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Gear Tribology and Lubrication – Part II Rheology and Chemistry of Gear Oils By MolaKule Gear oils lubricate the gearing teeth and the support bearings of transmissions and differentials as they transmit power, and react to forces such as shock (impulse loading), braking, and acceleration. Basic Gear Lubricant Requirements The primary functions of a gear lubricant are to reduce friction and provide cooling. Most of the friction reduction, and certainly the cooling, is provided by the base oils formulated into the gear lube. Secondary functions, such as protection and enhancement of the gear lube, are provided by the additives. Elemental chemicals and synthesized organics provide rust protection, oxidation inhibition, metal deactivation, and increase the Viscosity Index for wide temperature swings. Additional additives for foam suppression, water demulsifiability, and seal compatibility are also important. The most pronounced additives are the anti-wear protection (AW) additives and the anti-galling/anti-scuffing protection provided by the extreme-pressure (EP) additives. Some fluids use Viscosity Index Improvers (VII’s) to broaden the temperature range of operation if the base fluid does not have its own inherent VI. In limited-slip differentials, with clutches based on inertial mechanisms, additional Friction Modification is provided by natural or synthetic esters generally called “fats.” History Historically, the only requirement for gear oils was based on the proper oil viscosity for the prevailing temperature, which usually meant changing oil three or four times a year. As gear types grew and the lubrication requirements expanded, standardization and testing was needed to enhance gear oils. Military Specification MIL-L-2105 of 1951 started the ball rolling by laying down specifications for gears oils for military vendors. The military specifications included testing for rust protection, thermal and oxidative stability, as well as the standardization of the physical and chemical properties. The “mil-spec” did not address the use of synthetic base oils, since the specification was originally developed out of the use of mineral oils of the 1950’s. In 1960, the API put forth a series of gear classifications and specifications which all gears oils had to meet. In the mean time, the American Society for the Testing of Materials (ASTM) developed a series of gear lubricant tests and published and catalogued their first procedures in 1987! The API is supposedly working on new gear lubricant categories PG-1 (GL-7 specification are slated for Transmissions only)) and PG-2 (GL-8 is slated for Differentials and Axles). To-date, these categories have yet to surface. Any new service category must take into account new base oil and additive developments, as well as new differential designs such as the the Torsen limited-slip differential. http://auto.howstuffworks.com/differential8.htm as well as other designs: http://auto.howstuffworks.com/differential6.htm Some manual transaxle manufacturers specify ATF due to the fact that pin and needle bearings are used with the gearing shafts and that with an average SAE 0W20 specification, this viscosity range is optimum for those types of bearings. In some cases, a light GL-4 rated gear lube such as Redline’s MTL (or equivalent) will work as well or better. Base Oil Chemistry In mineral oil gear lubes, the Group I and II fluids dominate, since no high viscosity Group III has yet been produced. These fluids use bright stock and/or polybutlyene thickeners to thicken up oils for the higher viscosity oils such as the 80W140’s. In partial synthetic gear oils or “blends,” as we shall see, mineral oils, PAO’s and even esters are used, where the predominate oil is a mineral oil. In synthetic gear oils, synthetic hydrocarbons such as polybutenes and PAO’s, along with esters dominate. Synthetic Gear Lubes shear little as compared to a mineral oil formulation with VII’s. Full synthetics loose little viscosity as the oil is squeezed, sheared and churned in the differential case. In most cases, synthetic gear fluids use no VII’s at all. Gear Lube Formulations Here we will look at various gear lube formulations for mineral, “Blends, and Synthetic oil lubes for a GL-5 rated gear lube. A. A mineral 75W90 Gear Lube formulation will contain: 7% EP additive package 55% 100 neutral mineral oil 19% Viscosity Index Improver 1% Pour-Point Depressant It will have a viscosity of 14.2 cSt and VI of 102. B. A 75W90 Blend 9.5% EP additive package 20% 600 Neutral mineral oil 25% PAO of 4 cSt viscosity 20% PAO of 100 cSt viscosity 2% Pour-Point Depressant It will have a viscosity of 14.45 cSt and VI of 157. C. A 75W90 Synthetic 9.5% EP additive package 24% PAO of 8 cSt viscosity 52% PAO of 40 cSt viscosity No Pour-Point Depressant It will have a viscosity of 15.48 cSt and VI of 140. D. A mineral 80W90 5.5% EP additive package 43% of 200 Neutral mineral oil 51% Brightstock 0.5% Pour-Point Depressant It will have a viscosity of 14.2 cSt and VI of 101. E. 75W-140 Synthetic 9.5% EP additive package 23% PAO of 4 cSt viscosity 51% PAO of 100 cSt viscosity 15% of diisodecyl ester (a diester or may contain a polyol ester) 1.5% Pour-Point Depressant It will have a viscosity of 26.9 cSt and VI of 148. F. 80W-140 Blend 6.5% EP additive package 13.5% 600 Neutral mineral oil 41% PAO of 40 cSt viscosity 17% PAO of 100 cSt viscosity 20% of diisodecyl ester (a diester or may contain a polyol ester) No Pour-Point Depressant It will have a viscosity of 25.2 cSt and VI of 153. G. A 80W140 Synthetic 6.5% EP additive package 26% PAO of 40 cSt viscosity 50.5% PAO of 100 cSt viscosity 15% of ditridecyl phthalate ester (a diester or may contain a polyol ester) 2% Pour-Point Depressant It will have a viscosity of 26.3 cSt and VI of 168. H. A Mineral 80W140 5.5% EP additive package 64.5% 200 Neutralmineral oil 29% Viscosity Index Improver 1% Pour-Point Depressant It will have a viscosity of 25.9 cSt and VI of 141. (Data derived from “Synthetic Luibricants and High-Performance Functional Fluids,” Ch. 17, Marcel Dekker, Ed. Ronald Shubkin). What you will note is that synthetic formulations have a greater VI overall. Also notice that the synthetics contain no VII’s whereas the mineral oils may have up to 29% VII’s to keep the oil functioning at temperature extremes. Some of the synthetic formulations have more EP additives than do the mineral gear lubes or blends, but this is because the synthetics, and some blends, are expected to go for longer drain intervals. Since the synthetic base oils will maintain their thermal and oxidative stability for longer periods, the EP adds will have to have more reserve EP over the life of the oil. EP Additive Chemistry Here is some data averaged over 3 conventional (mineral) Hypoid GL-5 gear oils of SAE 90 weight as to range of additives: As we stated before, the additive package may occupy from 3.5% to 10% by weight of each quart of oil. KV - 17.42 to 18.24 (100 C) VI - 98-101 Additive EP Elements (% by weight) Sulfur - 2.72 to 2.93% Phosphorous - 0.11% to 0.12% Chlorine - 0.02% Nitrogen - 0.08 to 0.09% Borons – 0.5% TO 2%. The Borons and Cacium carbonates are slowly replacing the chlorines. Now for certain oils, you might see additional AW/EP components such as Moly and Antimony in less than 1%-3% concentrations. GL-4 rated gear oils have a milder EP additive package which amounts to 30 to 50% less EP elements than do GL-5 oils. [ October 16, 2003, 07:30 PM: Message edited by: Patman ]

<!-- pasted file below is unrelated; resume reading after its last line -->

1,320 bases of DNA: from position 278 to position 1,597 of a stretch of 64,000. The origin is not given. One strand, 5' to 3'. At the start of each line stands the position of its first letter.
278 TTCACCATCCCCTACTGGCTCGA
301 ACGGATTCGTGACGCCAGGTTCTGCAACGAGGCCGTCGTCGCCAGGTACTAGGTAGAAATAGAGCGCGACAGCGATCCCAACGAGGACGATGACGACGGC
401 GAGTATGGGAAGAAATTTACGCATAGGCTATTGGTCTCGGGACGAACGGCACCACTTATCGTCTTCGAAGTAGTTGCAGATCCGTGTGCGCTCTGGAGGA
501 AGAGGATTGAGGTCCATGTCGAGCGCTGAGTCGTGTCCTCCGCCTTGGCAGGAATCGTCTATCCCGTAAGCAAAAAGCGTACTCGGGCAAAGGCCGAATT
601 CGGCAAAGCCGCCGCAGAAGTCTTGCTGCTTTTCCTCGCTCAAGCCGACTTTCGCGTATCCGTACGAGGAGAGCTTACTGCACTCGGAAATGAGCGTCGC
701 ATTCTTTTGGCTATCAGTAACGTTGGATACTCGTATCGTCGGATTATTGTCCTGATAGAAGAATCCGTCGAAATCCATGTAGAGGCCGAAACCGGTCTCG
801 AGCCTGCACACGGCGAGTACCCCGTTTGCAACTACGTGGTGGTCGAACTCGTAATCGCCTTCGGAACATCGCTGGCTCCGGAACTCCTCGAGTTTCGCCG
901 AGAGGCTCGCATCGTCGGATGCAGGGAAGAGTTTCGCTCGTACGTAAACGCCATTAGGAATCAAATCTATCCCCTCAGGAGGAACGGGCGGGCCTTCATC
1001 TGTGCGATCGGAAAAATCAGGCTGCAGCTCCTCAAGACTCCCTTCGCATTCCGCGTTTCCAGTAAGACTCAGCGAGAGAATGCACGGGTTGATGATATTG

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Molakule, By chance do you have any dates available for precisely when the various GL- standards were first released (or retired)? Particularly GL-4 or GL-5 since those are areally the biggees we are mostly concerned with. I'll fire off a request to API but I don't usually find them to be very responsive. Also do you happen to have a list of the ASTM tests #s and their titles that comprise the GL4 and GL5 standards? I'm not 100% sure but I'm thinking that the GL spcs nowadays are a composition of a bunch of specific ASTM tests. I want to say 2105 was still commonly recommended by car makers into the early 60s before being replaced by GL-5 by and large around that time frame (it may have taken car makers a while to catch on to the API GL spec). 2105 still continues to prominently appear on many labels to this day! thanks for all the continued insights!